Jesse Jackson used to say “there are tree shakers, and there are jelly makers.” Given his activist roots, Jackson placed himself in the tree-shaker category. By now playing the role of public flamethrower, Rowan and his merry band of billionaires have ceased to be jelly makers. The role of a Board member is to help an organization’s leader become her best self — not to publicly call for her resignation before she’s even released a strategic plan. Boards are supposed to help their CEOs, not betray them. The Penn board has expressed its support for Magill, but the pressure from Rowan and the other big-money donors isn’t abating.

“This weekend, while 1,200 Israelis were being butchered and murdered and raped, we tweeted as a university about Indigenous Peoples’ Day,” Rowan said on CNBC, arguing that Magill had lost the moral stature to lead by demonstrating a “lack of an ability to understand what the community was going through.”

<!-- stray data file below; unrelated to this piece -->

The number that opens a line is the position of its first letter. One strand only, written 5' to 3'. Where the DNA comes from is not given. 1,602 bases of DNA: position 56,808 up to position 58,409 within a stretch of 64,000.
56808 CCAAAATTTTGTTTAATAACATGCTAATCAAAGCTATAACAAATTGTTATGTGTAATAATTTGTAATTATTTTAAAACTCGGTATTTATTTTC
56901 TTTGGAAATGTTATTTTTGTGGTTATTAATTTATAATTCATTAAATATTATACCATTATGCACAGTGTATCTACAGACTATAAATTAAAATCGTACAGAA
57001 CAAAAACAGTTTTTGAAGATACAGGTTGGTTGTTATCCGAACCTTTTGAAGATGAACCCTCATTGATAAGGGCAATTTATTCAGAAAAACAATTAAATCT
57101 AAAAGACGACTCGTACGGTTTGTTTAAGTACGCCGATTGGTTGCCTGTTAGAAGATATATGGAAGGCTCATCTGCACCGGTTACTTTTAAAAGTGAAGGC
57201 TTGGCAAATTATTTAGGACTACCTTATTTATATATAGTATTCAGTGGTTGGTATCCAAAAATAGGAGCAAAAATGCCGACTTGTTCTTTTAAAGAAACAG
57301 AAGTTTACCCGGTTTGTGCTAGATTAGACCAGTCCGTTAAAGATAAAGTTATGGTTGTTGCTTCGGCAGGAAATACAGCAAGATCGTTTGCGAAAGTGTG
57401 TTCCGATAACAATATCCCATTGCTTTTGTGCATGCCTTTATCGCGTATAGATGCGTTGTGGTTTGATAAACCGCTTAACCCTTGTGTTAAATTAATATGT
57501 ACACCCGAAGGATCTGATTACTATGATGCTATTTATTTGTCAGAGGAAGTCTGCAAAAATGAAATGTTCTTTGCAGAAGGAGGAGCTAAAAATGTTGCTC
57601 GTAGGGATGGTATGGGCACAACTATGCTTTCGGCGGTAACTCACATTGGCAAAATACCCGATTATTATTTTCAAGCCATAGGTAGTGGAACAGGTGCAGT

Well, maybe not the best example, given that the Jews could plausibly lay claim to being the Middle East’s indigenous peoples. Going back thousands of years, they were the first in what would become Israel. But the bigger point is this: Rowan and the Jewish billionaires who have followed his lead run the risk of perpetuating dangerous stereotypes.

Can’t you hear it? There go the Jews again, throwing their money around, controlling our institutions. (Despite the fact that, according to a report from Jews for Racial & Economic Justice, of the 13.1 million people in the world who are millionaires, 56.2 percent are Christian, 6.5 percent are Muslim, 3.9 percent are Hindu and only 1.7 percent are Jewish, and that 45 percent of all children in New York Jewish households live at or below the poverty line.)